If electric cars are the future of the automotive industry, so are gigafactories – the places where EV batteries are made. The UK’s now getting its first gigafactory in Wales…
Britain’s First Gigafactory
Not too long ago, Tesla announced that it’d be building its first European gigafactory in Berlin. According to its CEO, Elon Musk, Britain didn’t make the grade due to uncertainties surrounding Brexit. Naturally, commentators of every description voiced their displeasure at the opportunities the country had lost out on. But all’s not lost. Britishvolt, a start-up battery manufacturer, has announced plans to create the country’s first gigafactory at the former RAF base of Bro Tathan, Wales. Even more impressively, it’ll be working with the Italian car design firm Pininfarina in launching the state-of-the-art facility.
The factory will cover 2.7-million-square-feet and is planned to have an annual production capacity of 35GWh. For perspective, that’d put it on equal ground with Tesla’s facility in Nevada. Britishvolt is pulling no punches in describing its ambitions. It wants to become a global leader in lithium ion battery production. Of the plant, it’s said it will “become one of the largest industrial investments in British history”. The Italian design house Pininfarina will also be working on the project. A spokesman from Britishvolt said its “revolutionary designs will ensure that Britishvolt’s gigaplant is both fit for purpose, and an elegant representation of the future of the UK’s automotive industry”.
Orral Nadjari, Britishvolt’s CEO, commented on the future plant. He said, “Britishvolt’s aim to become the world’s first zero-carbon battery manufacturer aligns perfectly with Pininfarina’s expertise in creating green, high-tech and innovative environments. With carefully selected sustainable materials that take into account the entire building’s lifecycle, Pininfarina’s appreciation of social impact is what drew us to this partnership.”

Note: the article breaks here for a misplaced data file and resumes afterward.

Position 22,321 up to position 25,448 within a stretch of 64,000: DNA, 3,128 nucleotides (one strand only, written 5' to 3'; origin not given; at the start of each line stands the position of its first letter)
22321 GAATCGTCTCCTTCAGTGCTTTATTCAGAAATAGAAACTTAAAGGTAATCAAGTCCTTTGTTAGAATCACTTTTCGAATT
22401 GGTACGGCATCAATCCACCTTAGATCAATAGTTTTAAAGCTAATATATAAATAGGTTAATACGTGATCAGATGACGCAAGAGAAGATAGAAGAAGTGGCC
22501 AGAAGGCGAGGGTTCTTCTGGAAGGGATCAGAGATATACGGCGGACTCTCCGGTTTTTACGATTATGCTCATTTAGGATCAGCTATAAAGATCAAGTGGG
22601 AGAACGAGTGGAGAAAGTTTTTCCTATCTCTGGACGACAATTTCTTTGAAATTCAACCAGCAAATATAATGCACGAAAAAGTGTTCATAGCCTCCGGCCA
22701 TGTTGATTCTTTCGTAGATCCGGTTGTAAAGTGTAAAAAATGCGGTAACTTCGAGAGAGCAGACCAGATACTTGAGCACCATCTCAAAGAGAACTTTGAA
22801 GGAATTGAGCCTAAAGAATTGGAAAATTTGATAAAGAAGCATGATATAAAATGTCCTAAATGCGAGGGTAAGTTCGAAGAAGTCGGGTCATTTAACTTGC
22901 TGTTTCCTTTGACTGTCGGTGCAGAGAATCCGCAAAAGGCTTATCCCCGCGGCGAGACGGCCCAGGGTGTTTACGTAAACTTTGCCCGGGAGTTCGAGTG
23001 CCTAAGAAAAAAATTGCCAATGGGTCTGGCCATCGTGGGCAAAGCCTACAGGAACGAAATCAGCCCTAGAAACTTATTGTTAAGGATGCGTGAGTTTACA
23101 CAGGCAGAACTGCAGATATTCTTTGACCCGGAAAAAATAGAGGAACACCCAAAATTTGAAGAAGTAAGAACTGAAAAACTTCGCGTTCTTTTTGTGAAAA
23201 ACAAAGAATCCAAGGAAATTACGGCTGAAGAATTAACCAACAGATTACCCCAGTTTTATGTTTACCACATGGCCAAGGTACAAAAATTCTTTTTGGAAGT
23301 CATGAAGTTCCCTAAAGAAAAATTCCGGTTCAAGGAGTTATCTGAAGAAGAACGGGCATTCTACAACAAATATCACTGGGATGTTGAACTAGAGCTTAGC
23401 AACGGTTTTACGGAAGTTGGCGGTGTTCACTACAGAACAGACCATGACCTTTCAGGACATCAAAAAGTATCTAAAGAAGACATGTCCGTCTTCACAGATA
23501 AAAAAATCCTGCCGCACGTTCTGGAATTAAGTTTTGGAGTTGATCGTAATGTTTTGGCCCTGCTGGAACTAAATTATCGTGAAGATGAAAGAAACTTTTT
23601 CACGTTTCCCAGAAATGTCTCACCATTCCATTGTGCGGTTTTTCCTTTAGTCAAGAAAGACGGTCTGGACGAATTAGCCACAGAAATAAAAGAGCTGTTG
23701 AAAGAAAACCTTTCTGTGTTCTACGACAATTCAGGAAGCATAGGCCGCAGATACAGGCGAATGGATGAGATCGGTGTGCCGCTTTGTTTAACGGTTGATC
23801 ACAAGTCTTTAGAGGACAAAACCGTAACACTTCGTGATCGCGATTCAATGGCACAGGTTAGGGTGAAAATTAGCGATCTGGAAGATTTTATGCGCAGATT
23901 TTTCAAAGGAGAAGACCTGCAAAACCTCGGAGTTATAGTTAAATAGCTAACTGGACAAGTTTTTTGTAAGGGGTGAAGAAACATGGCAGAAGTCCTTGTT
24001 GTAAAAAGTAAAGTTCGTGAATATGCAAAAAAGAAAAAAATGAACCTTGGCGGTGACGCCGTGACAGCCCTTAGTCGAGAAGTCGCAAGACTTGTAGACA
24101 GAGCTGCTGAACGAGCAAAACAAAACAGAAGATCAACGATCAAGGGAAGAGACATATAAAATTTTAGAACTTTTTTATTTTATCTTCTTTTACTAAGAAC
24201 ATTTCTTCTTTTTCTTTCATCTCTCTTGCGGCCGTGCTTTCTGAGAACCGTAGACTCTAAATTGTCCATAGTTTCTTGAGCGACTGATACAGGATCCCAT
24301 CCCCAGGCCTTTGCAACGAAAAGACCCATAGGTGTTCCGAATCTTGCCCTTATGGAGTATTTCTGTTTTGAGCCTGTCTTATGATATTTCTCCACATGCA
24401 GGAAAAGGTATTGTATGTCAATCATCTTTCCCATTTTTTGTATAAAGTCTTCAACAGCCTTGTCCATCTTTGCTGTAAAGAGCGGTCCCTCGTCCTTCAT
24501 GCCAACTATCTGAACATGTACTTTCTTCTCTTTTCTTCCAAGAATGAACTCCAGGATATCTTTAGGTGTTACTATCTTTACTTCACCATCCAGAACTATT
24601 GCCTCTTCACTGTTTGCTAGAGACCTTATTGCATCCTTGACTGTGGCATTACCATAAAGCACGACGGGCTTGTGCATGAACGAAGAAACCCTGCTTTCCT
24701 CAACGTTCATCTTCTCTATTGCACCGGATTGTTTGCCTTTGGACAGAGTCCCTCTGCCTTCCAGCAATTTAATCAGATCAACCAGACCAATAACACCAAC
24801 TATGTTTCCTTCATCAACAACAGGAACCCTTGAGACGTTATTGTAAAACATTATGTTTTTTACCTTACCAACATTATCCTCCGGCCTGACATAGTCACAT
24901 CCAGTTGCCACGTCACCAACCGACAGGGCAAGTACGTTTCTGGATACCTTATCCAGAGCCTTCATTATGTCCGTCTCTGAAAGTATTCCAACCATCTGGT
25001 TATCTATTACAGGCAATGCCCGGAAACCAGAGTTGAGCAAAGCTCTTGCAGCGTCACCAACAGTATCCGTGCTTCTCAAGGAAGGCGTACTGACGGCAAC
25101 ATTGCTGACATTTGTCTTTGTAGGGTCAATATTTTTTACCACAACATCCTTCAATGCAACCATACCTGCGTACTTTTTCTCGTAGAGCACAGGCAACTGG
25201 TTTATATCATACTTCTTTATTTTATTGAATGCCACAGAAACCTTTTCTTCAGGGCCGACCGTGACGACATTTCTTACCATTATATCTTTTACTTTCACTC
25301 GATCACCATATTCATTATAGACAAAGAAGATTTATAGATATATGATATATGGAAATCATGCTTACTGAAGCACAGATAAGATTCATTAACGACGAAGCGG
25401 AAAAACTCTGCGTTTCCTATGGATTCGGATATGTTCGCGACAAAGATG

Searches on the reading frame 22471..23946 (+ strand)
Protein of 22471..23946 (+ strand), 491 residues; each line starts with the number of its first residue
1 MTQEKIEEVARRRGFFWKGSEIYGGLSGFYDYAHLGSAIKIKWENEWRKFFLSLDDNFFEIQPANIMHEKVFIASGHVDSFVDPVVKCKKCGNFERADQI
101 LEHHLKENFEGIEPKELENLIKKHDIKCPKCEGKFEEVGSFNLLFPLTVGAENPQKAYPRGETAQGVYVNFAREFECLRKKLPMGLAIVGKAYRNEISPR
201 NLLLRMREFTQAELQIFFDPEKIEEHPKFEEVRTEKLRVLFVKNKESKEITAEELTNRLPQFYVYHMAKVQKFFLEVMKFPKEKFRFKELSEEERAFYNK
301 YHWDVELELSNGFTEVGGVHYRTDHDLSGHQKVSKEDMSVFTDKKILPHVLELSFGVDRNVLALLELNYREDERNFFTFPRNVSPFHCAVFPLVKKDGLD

The Future Of Britain’s Car Industry
Ralf Speth, the former chief of Jaguar Land Rover, has spoken frankly about the future of Britain’s car industry. He said, “if batteries go out of the UK, then automotive production will go out of the UK”. Unsurprisingly, then, the government (and the opposition) has been vocal about investing in gigafactories. Electric cars, after all, are a vital component in realising carbon neutrality by 2050.
The news will be particularly well-received by the Welsh government. The country’s recent history with the automotive industry has been a roller coaster. Ford’s Bridgend plant, which produces engines for export, will be closing in September; causing some 1,700 people to lose their jobs. Ineos Automotive, Jim Ratcliffe’s latest project, was meant to produce its upcoming off-road Grenadier model in the country. Recently, however, the company has suggested it’s now eyeing-up France instead. Conversely, Aston Martin will be producing the DBX SUV in St Athan. The model is arguably the company’s most important model yet. Throw the country’s first gigafactory into the mix and you’ve got a real drama.
Regardless, Britishvolt’s plans are probably some of the best news the automotive industry has had in the UK for some time. Let’s hope the company’s ambitions don’t prove to be too great…
Mitsubishi Is Exiting British And European Markets – https://autoserve.co.uk/motoring-news/mitsubishi-is-exiting-british-and-european-markets/
Ineos Automotive Considers Abandoning Welsh Factory Plans – https://www.autoservefleet.co.uk/latest-news/ineos-automotive-considers-abandoning-welsh-factory-plans/